In what is being described as a world first, a Kenyan refugee camp has hosted its very own LGBTI pride parade, with over 200 attendees.
Kakuma Refugee Camp, which hosted the event is believed to be the third largest of its kind in the world, housing over 180,000 refugees. Of those, approximately 200 openly identify as being apart of the LGBTI community and have fled from persecution in Uganda.
Speaking to SABC News Online, one of the organisers of the historic event Wamalabashier Gibson, said that the event aimed to affirm the humanity of LGBTI people.
“We have come out to create awareness to tell people that we are of no harm and we are human beings,” Gibson said, before an event goer added, “I am very happy. I feel like I am with my family.”
The parade which was reportedly also attended by Kenyan officials and representatives from the United Nations.
Despite the positive intentions of the event, many participants complained of violence and homophobia both during and after the event, including the executive director of Refugee Flag Kakuma, Mbazira Moses, said he had received threats and faced homophobia leading up to the parade.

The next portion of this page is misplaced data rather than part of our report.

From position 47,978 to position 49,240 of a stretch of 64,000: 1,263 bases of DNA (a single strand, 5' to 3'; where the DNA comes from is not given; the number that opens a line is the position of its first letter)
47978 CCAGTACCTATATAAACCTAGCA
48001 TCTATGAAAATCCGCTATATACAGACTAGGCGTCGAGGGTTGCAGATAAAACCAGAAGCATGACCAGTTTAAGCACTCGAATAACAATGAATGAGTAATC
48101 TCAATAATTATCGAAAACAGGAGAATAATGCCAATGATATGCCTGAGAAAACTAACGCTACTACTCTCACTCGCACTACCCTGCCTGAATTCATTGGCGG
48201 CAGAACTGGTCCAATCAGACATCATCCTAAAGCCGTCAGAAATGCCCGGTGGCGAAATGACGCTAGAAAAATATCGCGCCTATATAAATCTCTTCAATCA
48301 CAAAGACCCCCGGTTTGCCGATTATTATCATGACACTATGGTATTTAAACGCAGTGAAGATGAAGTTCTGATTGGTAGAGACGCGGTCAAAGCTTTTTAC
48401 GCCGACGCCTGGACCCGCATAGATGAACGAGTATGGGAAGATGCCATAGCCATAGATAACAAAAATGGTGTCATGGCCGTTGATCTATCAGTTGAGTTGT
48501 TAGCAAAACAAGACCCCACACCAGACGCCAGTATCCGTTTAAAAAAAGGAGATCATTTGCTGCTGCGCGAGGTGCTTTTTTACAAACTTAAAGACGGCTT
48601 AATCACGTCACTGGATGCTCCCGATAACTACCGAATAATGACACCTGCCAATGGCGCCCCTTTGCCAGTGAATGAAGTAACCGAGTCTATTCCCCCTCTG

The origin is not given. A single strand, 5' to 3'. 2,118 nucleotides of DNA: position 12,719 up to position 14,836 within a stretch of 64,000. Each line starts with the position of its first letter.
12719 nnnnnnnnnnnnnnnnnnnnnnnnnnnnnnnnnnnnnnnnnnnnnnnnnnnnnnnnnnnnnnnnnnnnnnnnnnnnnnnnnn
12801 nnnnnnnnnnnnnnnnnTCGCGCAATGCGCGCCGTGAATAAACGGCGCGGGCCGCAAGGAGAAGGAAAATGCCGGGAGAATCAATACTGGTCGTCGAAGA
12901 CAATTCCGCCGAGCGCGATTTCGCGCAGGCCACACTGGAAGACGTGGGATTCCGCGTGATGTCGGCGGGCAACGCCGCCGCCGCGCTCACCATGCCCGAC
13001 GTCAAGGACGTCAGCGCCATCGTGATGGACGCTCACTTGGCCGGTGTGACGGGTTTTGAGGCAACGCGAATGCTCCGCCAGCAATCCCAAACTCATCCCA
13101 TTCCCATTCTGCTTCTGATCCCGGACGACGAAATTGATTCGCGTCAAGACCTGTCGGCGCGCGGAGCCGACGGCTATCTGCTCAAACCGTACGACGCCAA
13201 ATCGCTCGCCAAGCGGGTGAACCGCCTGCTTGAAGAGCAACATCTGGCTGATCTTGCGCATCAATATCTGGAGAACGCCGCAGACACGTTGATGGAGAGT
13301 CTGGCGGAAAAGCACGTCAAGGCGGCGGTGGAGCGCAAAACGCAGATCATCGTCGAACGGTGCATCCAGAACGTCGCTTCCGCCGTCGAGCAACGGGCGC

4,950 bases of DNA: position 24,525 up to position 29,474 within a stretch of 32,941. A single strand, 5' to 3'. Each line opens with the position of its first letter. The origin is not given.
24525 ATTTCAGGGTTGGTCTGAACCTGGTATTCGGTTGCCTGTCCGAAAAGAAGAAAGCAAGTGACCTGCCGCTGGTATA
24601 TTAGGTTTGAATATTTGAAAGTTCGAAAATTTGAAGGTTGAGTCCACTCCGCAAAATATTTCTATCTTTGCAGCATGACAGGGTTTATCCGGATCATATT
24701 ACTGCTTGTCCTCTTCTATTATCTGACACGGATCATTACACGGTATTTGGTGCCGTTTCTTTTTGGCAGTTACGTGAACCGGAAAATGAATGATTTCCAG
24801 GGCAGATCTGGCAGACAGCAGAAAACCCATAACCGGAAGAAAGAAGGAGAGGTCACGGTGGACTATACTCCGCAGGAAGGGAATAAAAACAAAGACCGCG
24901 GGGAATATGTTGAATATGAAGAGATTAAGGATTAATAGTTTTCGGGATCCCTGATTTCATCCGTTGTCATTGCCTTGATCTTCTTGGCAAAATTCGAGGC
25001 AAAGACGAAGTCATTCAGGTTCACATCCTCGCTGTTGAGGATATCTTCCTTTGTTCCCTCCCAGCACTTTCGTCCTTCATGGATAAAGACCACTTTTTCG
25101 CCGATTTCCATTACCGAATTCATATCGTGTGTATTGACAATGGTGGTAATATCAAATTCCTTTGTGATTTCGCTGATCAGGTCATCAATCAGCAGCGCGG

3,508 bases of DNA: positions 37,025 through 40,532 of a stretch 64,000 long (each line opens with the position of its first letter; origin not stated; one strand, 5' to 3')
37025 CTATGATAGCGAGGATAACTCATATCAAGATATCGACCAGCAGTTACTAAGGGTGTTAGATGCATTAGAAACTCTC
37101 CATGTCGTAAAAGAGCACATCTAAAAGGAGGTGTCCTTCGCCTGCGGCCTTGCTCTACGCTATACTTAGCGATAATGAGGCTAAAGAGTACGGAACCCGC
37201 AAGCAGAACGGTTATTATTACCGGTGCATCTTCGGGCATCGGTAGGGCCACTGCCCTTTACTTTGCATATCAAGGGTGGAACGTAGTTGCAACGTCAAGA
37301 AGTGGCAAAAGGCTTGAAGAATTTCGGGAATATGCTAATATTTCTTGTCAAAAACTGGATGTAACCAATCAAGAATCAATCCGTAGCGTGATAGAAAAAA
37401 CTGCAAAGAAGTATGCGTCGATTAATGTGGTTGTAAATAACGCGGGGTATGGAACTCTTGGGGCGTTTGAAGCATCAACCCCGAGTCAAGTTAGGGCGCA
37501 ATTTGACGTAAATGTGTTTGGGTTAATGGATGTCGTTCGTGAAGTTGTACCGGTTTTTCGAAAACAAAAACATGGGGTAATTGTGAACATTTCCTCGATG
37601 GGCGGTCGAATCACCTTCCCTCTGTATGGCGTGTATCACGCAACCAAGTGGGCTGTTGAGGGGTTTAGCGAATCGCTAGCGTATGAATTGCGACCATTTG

Speaking with Gay Star News, Moses explained how some violent refugees yelled at the participants, spat on them and tried to throw dirt on the trans models.
Moses added that while security managed to keep the violent bystanders under control, a lesbian and a trans woman were reportedly later attacked, sustaining injuries.
The pride also consisted of fashion parades and lip sync performances. “It was successfully attended by 180 of the LGBTIQ refugees and they were joined by many other refugees in the camp who didn’t know about the event. They initially embraced it but later on proved to be violent,” Moses says.
Despite the violence that occurred, Moses highlighted the importance of holding such events and explained that he was overall pretty happy with how the refugee camp’s first pride event turned out.